SSCAFCA is dedicated to educating students, adults and the Southern Sandoval County community as a whole on the issues of flood control and watershed management.
SSCAFCA is sponsoring 22 classrooms with RiverXchange. This educational program integrates water resource topics with computer technology, student writing, and a hands-on curriculum to meet specific measurable outcomes for fifth grade classes.
What is RiverXChange? RiverXChange is a curriculum developed in New Mexico to help students understand:
The SSCAFCA sponsored fifth graders are partnered with “high tech pen pals” in another part of the U.S. or world. The students share with their pen pals throughout the school year things they are learning related to their local river.
Awareness of local water issues helps empower students to make decisions regarding their local water resources. Students experience the program with classroom guest speakers and the field trip to the local river, tributary or important watershed feature.
For more information, visit: http://www.riverxchange.com/.
Here is a list of the of SSCAFCA sponsored participating schools:
The Stormwater Team was formed in 2004 to educate
individuals and businesses on how to reduce stormwater pollution by keeping
trash and other pollution out of our stormwater system.
SSCAFCA is helping to prevent stormwater pollution to keep the Rio Grand! Visit the Mid Rio Grande Stormwater Quality Team website to learn more: http://www.keeptheriogrand.org
This year the MRGQST awarded a grant to engage high school students in creating a peer relevant video on stormwater quality. Students from Sue Cleveland, Rio Rancho and Bernalillo High School. worked through a variety scenarios in an attempt to capture the audience’s attention on the relevance of water quality. They began with a grand vision of the apocalyptic proportions in the “Zombie POOPocalypes”, where mutations could occur if humans didn’t do their part to keep stormwater clean. This came from the discovery that stormwater in the Middle Rio Grande goes directly to the river through channels and arroyos. This water isn’t treated in a waste water treatment plant so biological contaminants along with other items the rain water picks up can affect drinking water and the water in our rivers. But after much consideration and script revisions the students narrowed the scope of the video to reflect a very simple thing each of us can do to keep the Rio Grande.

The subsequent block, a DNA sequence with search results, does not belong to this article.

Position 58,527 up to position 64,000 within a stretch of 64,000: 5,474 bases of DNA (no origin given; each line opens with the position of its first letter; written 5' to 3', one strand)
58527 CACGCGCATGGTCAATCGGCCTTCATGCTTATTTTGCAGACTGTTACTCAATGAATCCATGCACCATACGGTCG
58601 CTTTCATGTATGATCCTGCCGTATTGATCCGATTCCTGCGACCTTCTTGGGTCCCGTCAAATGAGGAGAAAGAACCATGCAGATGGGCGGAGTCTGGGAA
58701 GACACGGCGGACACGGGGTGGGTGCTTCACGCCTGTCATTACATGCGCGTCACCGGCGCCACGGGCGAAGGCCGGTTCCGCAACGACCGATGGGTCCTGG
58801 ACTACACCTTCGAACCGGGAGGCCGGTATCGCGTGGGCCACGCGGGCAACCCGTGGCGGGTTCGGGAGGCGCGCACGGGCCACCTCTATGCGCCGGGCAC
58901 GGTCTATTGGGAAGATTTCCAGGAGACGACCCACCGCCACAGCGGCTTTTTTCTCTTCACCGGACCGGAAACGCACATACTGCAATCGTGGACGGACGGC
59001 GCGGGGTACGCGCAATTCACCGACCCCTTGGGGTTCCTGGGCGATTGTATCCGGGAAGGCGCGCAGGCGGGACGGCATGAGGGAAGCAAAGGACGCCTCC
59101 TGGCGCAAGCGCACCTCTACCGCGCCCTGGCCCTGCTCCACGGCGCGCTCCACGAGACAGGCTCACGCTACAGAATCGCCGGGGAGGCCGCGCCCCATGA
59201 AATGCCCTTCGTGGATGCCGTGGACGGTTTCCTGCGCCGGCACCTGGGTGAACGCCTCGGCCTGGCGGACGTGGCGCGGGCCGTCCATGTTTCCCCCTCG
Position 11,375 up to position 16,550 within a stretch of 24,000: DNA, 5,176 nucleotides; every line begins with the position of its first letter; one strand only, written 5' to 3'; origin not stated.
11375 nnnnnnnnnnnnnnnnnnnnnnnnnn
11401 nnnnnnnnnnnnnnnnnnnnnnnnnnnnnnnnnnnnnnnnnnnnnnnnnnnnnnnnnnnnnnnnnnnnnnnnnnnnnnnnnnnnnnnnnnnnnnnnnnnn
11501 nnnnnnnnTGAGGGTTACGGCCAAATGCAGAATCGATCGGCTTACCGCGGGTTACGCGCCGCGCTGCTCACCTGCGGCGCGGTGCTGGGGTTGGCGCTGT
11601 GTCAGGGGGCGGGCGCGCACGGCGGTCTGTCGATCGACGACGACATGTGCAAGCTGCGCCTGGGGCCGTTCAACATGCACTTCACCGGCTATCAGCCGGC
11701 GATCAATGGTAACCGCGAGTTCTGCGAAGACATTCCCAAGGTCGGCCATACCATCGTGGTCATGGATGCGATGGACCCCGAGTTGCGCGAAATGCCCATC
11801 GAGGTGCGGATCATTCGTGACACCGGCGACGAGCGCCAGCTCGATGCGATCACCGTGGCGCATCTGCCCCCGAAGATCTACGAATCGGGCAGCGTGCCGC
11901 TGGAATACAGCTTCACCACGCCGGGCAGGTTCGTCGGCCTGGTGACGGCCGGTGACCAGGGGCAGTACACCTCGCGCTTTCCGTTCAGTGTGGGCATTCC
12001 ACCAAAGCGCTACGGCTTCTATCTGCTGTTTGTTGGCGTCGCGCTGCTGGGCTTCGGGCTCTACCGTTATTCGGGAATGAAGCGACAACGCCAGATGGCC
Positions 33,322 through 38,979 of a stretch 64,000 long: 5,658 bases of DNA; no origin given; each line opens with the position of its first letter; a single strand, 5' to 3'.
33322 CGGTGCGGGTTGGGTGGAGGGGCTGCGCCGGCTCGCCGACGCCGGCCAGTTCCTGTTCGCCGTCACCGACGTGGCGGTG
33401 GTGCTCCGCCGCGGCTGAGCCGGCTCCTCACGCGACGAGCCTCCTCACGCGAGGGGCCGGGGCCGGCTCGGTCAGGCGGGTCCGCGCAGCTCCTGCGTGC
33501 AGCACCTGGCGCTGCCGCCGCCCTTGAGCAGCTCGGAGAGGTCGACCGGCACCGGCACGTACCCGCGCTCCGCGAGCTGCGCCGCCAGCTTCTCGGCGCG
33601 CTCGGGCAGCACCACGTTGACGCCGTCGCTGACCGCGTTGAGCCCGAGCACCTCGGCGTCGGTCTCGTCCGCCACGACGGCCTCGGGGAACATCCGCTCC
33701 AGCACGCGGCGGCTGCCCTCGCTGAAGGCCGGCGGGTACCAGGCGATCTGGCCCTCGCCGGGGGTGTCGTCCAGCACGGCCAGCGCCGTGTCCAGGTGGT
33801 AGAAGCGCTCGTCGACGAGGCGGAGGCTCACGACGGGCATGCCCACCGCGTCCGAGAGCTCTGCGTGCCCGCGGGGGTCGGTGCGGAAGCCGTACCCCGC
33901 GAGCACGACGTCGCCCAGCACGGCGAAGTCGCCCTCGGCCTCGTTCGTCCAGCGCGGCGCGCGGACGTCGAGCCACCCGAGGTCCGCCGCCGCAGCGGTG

Click on the video to check out the 2013 High School Stormwater Quality-Message.
For a short music video version click on the video below.
Thank you to the students who worked to create the video, the Intel Computer Club House of Bernalillo, the in-kind support of local business and non-profits.
Along with community outreach and awareness activities, SSCAFCA supports the Rio Rancho Children’s Water Festival.
Water education at the elementary school level is an important component of the water conservation initiative for the City of Rio Rancho in order to create a sustainable water supply by improving water use efficiency by its citizens, encouraging water management, and promoting water conservation.
Rio Rancho has approximately 1,600 fourth grade students. Most of these students receive little or no formal water resource education.
The Rio Rancho Children’s Water Festival improves the understanding of good water management principles by the students, teachers and parents who participate in this festival. The Festival reaches approximately 45 percent of Rio Rancho fourth grade students and teachers through this annual two-day event. The next Festival is scheduled for November 5th and 6th, 2012 at the Santa Ana Star Center.
The principal focus of the Festival is to educate fourth grade school children about water and its relationship to human and other natural resources in a fun and interactive atmosphere. The program vision is to: